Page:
Mel Gurtov's Superpower on Crusade
According to Mel Gurtov, most would say that foreign policy has an erratic temperament. In his insightful book, "Superpower on Crusade: The Bush Doctrine in U.S. Foreign Policy", Gurtov shows that Bush's foreign policy follows his predecessors' policies of regime change, unilateralism, and an expanded military. The big things he believes to be Bush's gift to future presidents are two new highly controversial concepts. These key concepts are preemption and unprecedented secrecy. These two changes are something that Gurtov views as unwise and misleading to the population. Thomas Donnelly, in his book "The Underpinnings of The Bush Doctrine," gives the reader three underlying principles of the Bush doctrine. These three principles are that: the US should take action against "rogue" regimes, we should promote freedom around the world, and lastly, the US is the only country with enough military and economic power to carry out these objectives. Then, he gives explanations why he believes the policy best serves the country. First, we will focus on what Thomas Donnelly believes is the Bush Doctrine.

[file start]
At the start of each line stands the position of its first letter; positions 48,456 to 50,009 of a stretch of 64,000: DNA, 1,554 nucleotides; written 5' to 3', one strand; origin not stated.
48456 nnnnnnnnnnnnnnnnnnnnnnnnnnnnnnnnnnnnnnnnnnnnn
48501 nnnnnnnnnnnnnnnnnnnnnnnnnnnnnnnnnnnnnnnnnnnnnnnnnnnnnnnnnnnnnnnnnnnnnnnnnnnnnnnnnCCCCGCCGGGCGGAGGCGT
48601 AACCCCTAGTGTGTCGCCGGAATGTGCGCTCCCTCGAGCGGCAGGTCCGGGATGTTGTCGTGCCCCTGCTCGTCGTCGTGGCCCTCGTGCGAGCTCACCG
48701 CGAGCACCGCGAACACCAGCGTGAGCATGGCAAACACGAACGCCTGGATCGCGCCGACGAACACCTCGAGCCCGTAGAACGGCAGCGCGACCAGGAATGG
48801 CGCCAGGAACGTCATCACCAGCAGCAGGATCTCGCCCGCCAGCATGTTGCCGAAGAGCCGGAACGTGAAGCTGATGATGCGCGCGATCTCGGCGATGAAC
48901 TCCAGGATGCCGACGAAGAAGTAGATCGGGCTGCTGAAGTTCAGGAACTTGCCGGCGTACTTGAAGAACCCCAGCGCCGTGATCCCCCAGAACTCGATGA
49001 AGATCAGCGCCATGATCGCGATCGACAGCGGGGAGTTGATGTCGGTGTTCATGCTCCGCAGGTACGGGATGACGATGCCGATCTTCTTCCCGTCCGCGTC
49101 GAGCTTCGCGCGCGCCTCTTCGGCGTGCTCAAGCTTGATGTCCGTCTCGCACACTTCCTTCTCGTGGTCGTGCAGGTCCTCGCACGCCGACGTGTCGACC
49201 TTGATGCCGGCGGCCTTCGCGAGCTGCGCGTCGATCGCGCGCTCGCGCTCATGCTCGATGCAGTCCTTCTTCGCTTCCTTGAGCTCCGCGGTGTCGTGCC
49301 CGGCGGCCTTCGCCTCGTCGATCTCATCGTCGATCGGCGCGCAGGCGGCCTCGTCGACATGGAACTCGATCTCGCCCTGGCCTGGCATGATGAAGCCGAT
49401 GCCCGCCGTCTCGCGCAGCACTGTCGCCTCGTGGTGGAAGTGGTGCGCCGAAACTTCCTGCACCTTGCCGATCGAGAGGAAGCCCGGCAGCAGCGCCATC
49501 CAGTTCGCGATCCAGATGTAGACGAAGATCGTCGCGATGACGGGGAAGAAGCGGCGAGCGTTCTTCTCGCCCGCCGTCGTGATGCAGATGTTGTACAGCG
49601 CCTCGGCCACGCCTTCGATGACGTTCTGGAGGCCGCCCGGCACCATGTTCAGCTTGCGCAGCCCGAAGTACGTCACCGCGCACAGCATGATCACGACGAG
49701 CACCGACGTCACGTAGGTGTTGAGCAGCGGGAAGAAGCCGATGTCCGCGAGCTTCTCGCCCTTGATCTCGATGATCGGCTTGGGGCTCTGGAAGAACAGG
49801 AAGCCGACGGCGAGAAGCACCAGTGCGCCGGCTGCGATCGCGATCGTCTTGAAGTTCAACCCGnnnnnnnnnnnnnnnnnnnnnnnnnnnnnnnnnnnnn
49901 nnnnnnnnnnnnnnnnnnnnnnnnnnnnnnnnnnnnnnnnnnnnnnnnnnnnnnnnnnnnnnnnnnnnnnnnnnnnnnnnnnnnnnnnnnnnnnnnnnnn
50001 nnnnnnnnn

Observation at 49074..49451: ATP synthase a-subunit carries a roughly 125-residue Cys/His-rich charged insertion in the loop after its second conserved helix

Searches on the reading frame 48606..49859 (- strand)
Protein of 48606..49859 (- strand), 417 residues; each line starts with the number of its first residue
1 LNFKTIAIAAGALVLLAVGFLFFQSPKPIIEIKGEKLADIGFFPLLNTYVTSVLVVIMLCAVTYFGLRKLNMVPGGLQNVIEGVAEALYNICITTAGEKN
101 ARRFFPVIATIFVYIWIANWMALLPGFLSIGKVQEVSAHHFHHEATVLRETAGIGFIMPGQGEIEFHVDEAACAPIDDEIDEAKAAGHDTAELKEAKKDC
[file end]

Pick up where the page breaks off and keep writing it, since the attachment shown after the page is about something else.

Thomas Donnelly gives three underlying principles of the Bush Doctrine. His first asserted principle is that although past competitors of the U.S. such as the USSR are out of commission, the US has good reason to heed concern over rogue states such as Iraq, Iran, and North Korea. These states, according to Donnelly, must get the US out of the way before they can have any significant hegemonic power. Because the US is such a powerful country, Iraq, Iran, and North Korea will inevitably flirt with terrorist organizations and pursue WMDs. Furthermore, these states could potentially cooperate wit...
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...rmer President Clinton in 1998, the group asked for the removal of Saddam from power.
With the information just presented, the Iraq war cannot be a coincidence. A personal analysis of the situation is that this administration was going to go to war with Iraq no matter what. For Bush, 9/11 was a Godsend. With very little information available to the public concerning the situation, Bush and his PNAC affiliated peers were able to paint a highly dramatized portrait of what they wanted the public to know, or at least think they know.
In conclusion, Thomas Donnelly presents information that can be seen, at face value, as an ideal. What Mel Gurtov has shown, through 231 pages of pure frustration towards our current administration, is that preemption and secrecy are not what they appear to be and that it could ultimately hurt our country rather than help it flourish.